How to Patch an Air Mattress: Temporary and Permanent Fixes

How to Patch an Air Mattress: Temporary and Permanent Fixes

If you’ve ever slept on a leaky air mattress, you know just how uncomfortable that is. It doesn’t fully support your body, so the next day you end up with back pain and feeling like you need more sleep than before you went to bed the previous night.

If you own a leaky mattress, you’re probably partly, or perhaps 89% tempted to throw it away. Before you do that, however, try to fix the problem using any of the methods featured in this guide. If it works, you’ll be saving yourself the cost of a new mattress, which ranges from $30 to a few hundred bucks.

Locating the Leak

The first step in learning how to patch a mattress is learning how to find the leak. Punctures in an air mattress are hard to find with the naked eye, and the process isn’t exactly intuitive either. Thankfully, there are three surefire ways to locate that pesky leak.

Listen for Escaping Air

If you’re one of those people whose hearing is crazy good, you might be able to find the leak by listening for escaping air. Punctures usually occur on the bottom side of the mattress, so you’ll want to start there.

With the bottom side facing up, gently press on the mattress and wait until you hear a hissing sound. Make sure to check every side and section of the mattress. If you still don’t hear anything, turn the mattress bottom side down and try again. Don’t forget to mark the leak with a permanent marker when you find it.

Feel It With Your Hand

If you can’t hear anything at all, you’ll need to use your hands to feel the leak. Dampen your hands so you feel a cool rush of air when they’re hovering over the leak. Starting from the bottom side, move your hands around and across the surface, covering every inch of it. Your hands shouldn’t be touching the surface, otherwise, you’ll have trouble feeling the leak.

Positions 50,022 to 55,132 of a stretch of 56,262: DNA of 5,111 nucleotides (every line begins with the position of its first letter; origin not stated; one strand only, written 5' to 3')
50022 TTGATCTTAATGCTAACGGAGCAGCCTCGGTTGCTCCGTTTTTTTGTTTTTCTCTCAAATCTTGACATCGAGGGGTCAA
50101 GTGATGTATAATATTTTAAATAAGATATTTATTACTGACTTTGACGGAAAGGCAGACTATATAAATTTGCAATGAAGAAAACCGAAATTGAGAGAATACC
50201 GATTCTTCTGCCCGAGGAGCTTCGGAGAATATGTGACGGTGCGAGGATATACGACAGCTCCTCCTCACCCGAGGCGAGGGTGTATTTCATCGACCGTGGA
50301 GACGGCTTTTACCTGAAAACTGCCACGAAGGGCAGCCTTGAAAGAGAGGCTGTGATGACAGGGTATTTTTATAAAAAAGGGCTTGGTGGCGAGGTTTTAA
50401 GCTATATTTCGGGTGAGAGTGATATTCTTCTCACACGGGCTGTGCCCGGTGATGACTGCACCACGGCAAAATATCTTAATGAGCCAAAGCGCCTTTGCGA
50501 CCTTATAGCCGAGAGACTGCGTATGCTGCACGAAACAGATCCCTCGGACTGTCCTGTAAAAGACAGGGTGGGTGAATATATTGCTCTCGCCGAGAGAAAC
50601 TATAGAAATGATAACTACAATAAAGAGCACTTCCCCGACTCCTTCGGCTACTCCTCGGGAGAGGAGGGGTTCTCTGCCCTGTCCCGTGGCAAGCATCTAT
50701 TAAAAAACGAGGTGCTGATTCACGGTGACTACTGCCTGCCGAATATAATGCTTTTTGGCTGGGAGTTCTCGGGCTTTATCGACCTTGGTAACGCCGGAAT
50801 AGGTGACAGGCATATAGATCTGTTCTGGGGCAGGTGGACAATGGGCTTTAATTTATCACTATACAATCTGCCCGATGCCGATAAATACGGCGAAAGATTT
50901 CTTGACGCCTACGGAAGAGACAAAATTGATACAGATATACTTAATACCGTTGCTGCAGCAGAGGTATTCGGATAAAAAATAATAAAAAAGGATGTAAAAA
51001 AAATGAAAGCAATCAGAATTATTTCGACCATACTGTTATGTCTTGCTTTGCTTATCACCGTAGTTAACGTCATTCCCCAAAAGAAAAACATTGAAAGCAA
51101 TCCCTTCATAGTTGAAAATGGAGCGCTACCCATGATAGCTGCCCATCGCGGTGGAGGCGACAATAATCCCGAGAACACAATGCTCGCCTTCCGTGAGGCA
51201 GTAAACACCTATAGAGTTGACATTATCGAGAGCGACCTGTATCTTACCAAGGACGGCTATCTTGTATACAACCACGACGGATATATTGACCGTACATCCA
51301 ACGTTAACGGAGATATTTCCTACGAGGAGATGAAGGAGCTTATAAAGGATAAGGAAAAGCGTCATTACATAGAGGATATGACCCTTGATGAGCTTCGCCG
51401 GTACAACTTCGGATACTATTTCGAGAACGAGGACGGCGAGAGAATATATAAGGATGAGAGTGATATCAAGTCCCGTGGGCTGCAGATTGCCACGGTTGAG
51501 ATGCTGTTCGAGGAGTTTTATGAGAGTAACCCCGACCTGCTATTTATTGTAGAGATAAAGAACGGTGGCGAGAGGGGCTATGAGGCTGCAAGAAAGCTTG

Find It Using Soap Bubbles

If you still can’t find the puncture after all that, it’s time to head over to the kitchen. Fill a small spray bottle with water and add a few drops of dish soap. Shake the bottle, then spray the solution on a tiny section of the mattress. If there’s a leak, soap bubbles should emerge from it.

Redo this step on different sections of the mattress until you find the leak. Don’t forget to mark the puncture when you find it. You can also use a soapy sponge if you can’t find a spray bottle.

How to Temporarily Fix Your Leaky Air Mattress

Permanent fixes are always better, but sometimes you have no choice but to save them for another day. Temporary fixes are fast and easy, and can usually be done using items you probably already have at home. If you’re strapped for time, you can try any of the methods below until you’re ready to permanently patch your mattress.

Duct Tape

This is the first thing that you should grab when you suspect a leak in your air mattress and you don’t have a patch kit on hand. You need to cut a piece big enough to cover the hole, and there should be some space around it for maximum adhesion. Know that the tape will lose its hold over time, so you’ll have to keep redoing this method until you’re able to do a more permanent fix.


You’ll need superglue in cases where a puncture has two edges that need to be held together. Apply the glue in a stitch-like pattern so you’re kind of sewing the edges together then let it dry. Repeat the process to cover the puncture and the area around it. Let the glue dry completely before testing if it fixed the leak.

Nail Polish

If you don’t have any of the items above, but do have a selection of nail polish, you’re in luck. It’s a little unusual, but nail polish can patch a mattress, although it most likely will only hold up for the next few uses.

Clean and degrease the surface first, then apply a layer of nail polish on the puncture. You will need to reapply several times to build a film that prevents the air inside from leaking out. Let the nail polish dry completely before you move the air mattress since moving it could break the seal.

How to Permanently Fix the Leak